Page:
Four new charges were filed against him this month, including concealing “material facts,” materially false, fictitious and fraudulent representation, and two counts of making and subscribing a false tax return, according to online court records viewed Wednesday.
And it seems the Kinston Free Press can't shake its infatuation with the local lordling. This relatively short article drops in the word "alleged" no less than five times, and this is downright artistic in its praise:
In the latest Free Press Radio Program, Bryan Hanks and Jon Dawson are joined by Sarah Ovaska of N.C. Policy Watch and Barry Smith of Carolina Journal to discuss the Stephen LaRoque indictments. Hanks and Dawson also discuss other hot issues of the day on the show.
But when LaRoque asked the North Carolina Ethics Commission to review his key legislative role, it found no conflict, citing what it called a “safe harbor” stemming from the fact that his law would benefit everyone owning billboards.
Of course there's a conflict of interest. Just because LaRoque's action benefitted people other than himself, it doesn't change the fact that it directly and monetarily benefitted him. Frankly, we'd be better off not even having an ethics commission if all they're going to do is rubber-stamp whatever behavior is presented to them. And with a record like this:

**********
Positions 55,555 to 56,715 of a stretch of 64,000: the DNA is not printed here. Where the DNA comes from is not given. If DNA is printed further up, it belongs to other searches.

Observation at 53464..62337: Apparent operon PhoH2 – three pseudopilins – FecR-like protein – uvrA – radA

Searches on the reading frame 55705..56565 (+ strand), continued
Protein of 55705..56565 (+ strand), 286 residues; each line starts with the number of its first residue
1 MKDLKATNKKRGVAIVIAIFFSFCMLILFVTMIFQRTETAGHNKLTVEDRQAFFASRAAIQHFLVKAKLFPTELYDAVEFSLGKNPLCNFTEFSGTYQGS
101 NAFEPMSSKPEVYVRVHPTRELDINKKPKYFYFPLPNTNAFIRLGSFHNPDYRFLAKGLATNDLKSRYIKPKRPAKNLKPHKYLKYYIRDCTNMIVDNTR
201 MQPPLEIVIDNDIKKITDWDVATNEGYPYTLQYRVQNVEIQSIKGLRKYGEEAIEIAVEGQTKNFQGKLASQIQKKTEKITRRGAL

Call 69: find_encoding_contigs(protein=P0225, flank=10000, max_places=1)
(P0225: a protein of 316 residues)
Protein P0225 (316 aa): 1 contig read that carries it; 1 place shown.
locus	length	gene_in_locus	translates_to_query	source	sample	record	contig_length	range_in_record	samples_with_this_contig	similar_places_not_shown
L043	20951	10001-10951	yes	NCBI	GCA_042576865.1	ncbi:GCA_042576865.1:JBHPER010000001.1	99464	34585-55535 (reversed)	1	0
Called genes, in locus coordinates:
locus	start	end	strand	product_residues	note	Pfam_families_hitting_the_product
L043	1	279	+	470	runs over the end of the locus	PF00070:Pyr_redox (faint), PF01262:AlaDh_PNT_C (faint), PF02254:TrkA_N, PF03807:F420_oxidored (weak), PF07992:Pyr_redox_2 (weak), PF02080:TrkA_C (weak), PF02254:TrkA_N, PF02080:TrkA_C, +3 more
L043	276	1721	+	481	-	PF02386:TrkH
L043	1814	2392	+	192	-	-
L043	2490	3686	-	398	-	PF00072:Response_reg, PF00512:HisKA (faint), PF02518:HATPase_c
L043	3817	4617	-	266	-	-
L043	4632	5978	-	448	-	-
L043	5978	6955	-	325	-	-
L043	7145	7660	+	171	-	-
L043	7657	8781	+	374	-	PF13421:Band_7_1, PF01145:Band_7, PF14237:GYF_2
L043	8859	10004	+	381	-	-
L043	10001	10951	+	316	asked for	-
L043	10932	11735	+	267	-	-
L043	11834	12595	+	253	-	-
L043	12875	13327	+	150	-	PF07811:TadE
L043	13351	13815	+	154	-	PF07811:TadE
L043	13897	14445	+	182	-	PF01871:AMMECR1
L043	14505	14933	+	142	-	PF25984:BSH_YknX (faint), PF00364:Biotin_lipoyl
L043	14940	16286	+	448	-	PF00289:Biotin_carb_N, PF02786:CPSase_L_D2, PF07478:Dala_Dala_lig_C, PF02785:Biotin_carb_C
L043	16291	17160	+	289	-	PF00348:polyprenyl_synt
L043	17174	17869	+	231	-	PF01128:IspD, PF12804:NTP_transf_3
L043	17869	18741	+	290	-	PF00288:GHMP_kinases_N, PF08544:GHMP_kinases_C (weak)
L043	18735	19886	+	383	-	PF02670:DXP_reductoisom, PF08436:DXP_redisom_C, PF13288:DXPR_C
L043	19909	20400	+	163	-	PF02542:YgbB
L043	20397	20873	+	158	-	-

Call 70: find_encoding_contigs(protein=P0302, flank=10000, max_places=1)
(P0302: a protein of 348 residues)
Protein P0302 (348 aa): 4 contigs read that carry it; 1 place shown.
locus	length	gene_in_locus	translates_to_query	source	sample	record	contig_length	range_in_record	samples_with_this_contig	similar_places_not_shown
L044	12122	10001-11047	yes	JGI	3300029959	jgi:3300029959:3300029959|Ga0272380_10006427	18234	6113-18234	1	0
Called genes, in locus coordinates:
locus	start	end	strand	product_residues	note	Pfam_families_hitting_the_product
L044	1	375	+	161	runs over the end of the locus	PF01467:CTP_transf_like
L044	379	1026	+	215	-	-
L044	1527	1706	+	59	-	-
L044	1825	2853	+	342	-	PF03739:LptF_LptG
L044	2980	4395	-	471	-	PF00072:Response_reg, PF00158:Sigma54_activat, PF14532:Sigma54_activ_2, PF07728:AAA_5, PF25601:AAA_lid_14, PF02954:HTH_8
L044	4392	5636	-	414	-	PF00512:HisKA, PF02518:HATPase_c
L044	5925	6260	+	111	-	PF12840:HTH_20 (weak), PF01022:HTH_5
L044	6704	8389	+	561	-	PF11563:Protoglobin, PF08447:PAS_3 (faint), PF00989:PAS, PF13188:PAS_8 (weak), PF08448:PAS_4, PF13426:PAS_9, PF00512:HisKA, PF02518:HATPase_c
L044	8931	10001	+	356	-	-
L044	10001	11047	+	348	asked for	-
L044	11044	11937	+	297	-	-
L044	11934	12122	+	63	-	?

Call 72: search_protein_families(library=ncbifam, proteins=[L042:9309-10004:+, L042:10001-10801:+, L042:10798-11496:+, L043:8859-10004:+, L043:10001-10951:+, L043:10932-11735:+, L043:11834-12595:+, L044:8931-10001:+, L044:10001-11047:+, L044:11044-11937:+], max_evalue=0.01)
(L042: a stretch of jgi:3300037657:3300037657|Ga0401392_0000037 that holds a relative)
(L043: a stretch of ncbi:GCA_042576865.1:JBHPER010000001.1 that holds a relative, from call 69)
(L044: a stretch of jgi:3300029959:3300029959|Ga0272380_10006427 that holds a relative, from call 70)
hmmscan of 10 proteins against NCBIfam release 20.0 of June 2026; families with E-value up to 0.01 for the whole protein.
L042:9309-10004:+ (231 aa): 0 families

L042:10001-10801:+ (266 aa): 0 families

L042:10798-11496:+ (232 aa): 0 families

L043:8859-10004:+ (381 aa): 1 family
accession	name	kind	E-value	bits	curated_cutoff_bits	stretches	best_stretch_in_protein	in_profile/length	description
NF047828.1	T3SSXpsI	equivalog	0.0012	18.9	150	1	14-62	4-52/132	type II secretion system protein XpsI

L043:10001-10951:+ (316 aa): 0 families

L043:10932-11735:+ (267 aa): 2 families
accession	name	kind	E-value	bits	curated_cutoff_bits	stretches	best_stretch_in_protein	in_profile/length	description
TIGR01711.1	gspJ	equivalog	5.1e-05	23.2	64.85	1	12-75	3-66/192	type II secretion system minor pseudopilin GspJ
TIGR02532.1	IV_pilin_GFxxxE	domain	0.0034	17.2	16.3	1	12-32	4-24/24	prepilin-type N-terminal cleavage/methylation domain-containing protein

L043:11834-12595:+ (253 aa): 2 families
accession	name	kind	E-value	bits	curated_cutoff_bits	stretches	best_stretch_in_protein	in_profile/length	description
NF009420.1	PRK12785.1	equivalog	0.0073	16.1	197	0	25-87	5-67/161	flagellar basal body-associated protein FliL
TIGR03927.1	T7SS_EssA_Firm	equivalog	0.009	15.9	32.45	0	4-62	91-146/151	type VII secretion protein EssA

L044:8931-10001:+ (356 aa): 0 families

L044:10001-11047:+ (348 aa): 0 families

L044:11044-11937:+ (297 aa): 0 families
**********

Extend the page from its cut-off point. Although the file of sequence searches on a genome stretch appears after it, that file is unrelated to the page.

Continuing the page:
A state lawmaker said Tuesday that he is the victim of a "hit piece" in a liberal-leaning publication over the way he runs two nonprofits. NC Policy Watch ran a story two weeks ago about a two-month investigation of the East Carolina Development Co. and Piedmont Development Co., which are operated by Rep. Stephen LaRoque, R-Kinston.
Well, considering neither Less-than-he-appears-to-be Merritt nor Civitas' Don Carrington (claims to have brought down Jim Black) seem to be interested in, you know, government corruption enough to pursue a Republican, someone's gotta do it. Sarah is a bonafide, roll-up-your-sleeves investigative journalist, not a "hit-piece"-er, and LaRoque knows it. Which is why he's scrambling.
"Most anyone can find a job if they can pass a drug test and are physically able to work," he wrote. "I have tried to find people to do yard work but it seems most are too good for manual labor. Based on the tone of your email it is not difficult to see why you can’t find a job."
This is only part of a shameful e-mail exchange LaRoque had with one of his constituents in reference to the unemployment benefits Republicans have tied to their draconian budget proposals. And desperate as she was, she took him up on his insulting offer:
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